HTML5 <fieldset> Tag

The HTML <fieldset> tag is used to group several controls as well as labels (<label>) within a web form.

The only content permitted inside this element is an optional <legend> element, followed by flow content. Both the starting and ending tag are mandatory for this element. The parent of the <fieldset> tag can be any element that accepts flow content.

Unlike almost any other element, the WHATWG HTML Rendering spec suggests min-width: min-content as part of the default style for <fieldset>, and many browsers implement such styling (or something that approximates it).

The following style is applied to this element by default:

fieldset {
  display: block;
  margin-start: 2px;
  margin-end: 2px;
  padding-before: 0.35em;
  padding-start: 0.75em;
  padding-end: 0.75em;
  padding-after: 0.625em;
  border: 2px groove (internal value);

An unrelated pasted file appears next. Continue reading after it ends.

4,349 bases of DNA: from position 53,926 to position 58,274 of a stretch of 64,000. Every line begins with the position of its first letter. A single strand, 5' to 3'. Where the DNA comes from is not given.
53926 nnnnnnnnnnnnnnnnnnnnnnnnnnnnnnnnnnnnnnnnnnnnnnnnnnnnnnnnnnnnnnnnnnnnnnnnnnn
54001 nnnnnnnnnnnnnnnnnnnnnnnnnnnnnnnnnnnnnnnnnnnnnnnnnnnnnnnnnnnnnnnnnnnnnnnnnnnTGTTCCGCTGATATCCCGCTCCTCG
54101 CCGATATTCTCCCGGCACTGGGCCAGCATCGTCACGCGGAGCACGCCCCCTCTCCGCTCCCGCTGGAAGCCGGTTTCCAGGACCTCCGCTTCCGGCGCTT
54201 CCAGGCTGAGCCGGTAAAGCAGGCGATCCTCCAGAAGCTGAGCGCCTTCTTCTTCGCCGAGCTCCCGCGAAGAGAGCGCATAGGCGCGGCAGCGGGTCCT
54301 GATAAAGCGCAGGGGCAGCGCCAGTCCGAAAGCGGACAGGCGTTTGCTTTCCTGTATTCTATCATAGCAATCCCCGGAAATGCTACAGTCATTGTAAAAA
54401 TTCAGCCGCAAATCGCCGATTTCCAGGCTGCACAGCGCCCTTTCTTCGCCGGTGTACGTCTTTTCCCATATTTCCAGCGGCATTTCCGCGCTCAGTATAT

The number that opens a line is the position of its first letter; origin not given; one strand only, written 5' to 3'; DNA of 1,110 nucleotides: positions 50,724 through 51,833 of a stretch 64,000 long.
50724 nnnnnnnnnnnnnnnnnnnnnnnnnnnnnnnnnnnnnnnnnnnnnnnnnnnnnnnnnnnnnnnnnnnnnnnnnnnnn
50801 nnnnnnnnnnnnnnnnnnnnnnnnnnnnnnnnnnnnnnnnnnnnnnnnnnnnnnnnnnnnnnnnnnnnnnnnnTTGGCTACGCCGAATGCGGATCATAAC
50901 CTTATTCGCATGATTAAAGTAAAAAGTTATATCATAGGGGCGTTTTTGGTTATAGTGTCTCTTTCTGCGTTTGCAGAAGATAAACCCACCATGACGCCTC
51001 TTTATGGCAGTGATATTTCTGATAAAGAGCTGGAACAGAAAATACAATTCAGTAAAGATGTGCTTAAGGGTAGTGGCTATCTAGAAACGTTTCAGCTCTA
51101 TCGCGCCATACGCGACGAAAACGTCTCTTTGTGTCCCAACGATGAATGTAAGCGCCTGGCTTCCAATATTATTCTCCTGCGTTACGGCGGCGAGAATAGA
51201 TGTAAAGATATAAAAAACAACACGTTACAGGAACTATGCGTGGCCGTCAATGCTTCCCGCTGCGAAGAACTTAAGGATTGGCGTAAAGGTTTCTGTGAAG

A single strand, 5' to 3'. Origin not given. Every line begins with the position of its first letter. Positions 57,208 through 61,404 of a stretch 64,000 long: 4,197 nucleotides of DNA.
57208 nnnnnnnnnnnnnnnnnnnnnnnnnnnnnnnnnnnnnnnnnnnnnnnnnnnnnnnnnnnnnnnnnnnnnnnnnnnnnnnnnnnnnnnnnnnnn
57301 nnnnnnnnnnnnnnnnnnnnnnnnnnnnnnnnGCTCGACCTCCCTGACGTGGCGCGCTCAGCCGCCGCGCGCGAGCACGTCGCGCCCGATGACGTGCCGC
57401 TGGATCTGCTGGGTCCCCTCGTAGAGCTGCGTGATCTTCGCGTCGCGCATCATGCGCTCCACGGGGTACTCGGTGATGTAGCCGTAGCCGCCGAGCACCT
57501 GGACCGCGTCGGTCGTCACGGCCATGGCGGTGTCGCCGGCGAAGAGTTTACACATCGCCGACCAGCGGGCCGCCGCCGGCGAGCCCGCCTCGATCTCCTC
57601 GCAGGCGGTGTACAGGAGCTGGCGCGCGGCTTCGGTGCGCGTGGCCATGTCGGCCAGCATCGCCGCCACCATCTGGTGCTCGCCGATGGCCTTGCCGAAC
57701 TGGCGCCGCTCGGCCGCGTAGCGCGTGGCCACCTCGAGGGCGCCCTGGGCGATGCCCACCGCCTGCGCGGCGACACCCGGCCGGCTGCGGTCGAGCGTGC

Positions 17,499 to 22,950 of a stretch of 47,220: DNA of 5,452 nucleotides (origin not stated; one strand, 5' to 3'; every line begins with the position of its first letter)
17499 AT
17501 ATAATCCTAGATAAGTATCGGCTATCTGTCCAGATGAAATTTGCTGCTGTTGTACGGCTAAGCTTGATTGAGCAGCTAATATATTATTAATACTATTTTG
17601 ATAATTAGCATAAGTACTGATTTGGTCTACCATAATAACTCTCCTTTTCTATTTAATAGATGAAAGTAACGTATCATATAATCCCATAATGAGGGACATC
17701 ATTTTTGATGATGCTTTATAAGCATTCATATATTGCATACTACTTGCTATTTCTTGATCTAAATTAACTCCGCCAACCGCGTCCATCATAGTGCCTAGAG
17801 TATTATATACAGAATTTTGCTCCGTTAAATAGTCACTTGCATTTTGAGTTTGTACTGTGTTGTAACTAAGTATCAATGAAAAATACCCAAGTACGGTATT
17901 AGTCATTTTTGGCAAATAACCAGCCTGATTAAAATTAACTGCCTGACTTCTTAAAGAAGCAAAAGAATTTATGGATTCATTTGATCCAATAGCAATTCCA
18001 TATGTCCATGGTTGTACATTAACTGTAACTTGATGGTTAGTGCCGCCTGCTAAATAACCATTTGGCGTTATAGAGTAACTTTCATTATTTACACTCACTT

}

Here is an example of using this tag:

<fieldset>
  <legend>Display</legend>
  <p><label>
    <input type=radio name=c value=0 checked> 
    Black on White</label></p>
  <p><label>
    <input type=radio name=c value=1> 
    White on Black</label></p>
  <p><label>
    <input type=checkbox name=g> 
    Use grayscale</label></p>
</fieldset>

Attributes

disabled (HTML5)

If this Boolean attribute is set, the form controls that are its descendants, except descendants of its first optional <legend> element, are disabled, i.e., not editable. They won’t be receiving any browsing events, like mouse clicks or focus-related ones. Such controls are often grayed out by Browsers.

form (HTML5)

This attribute has the value of the id attribute of the <form> element it’s related to. Its default value is the id of the nearest <form> element it is a descendant of.

name (HTML5)

The attribute is used to specify the name associated with the group. The label for the field set is given by the first <legend> element that is a child of this field set.

Examples

See the Pen HTML fieldset Tag by Tutorialio (@tutorialio) on CodePen.

Further Reading

  1. Read more about the HTML <fieldset> element on MDN.
  2. You can also read the HTML <fieldset> tag reference on W3C.

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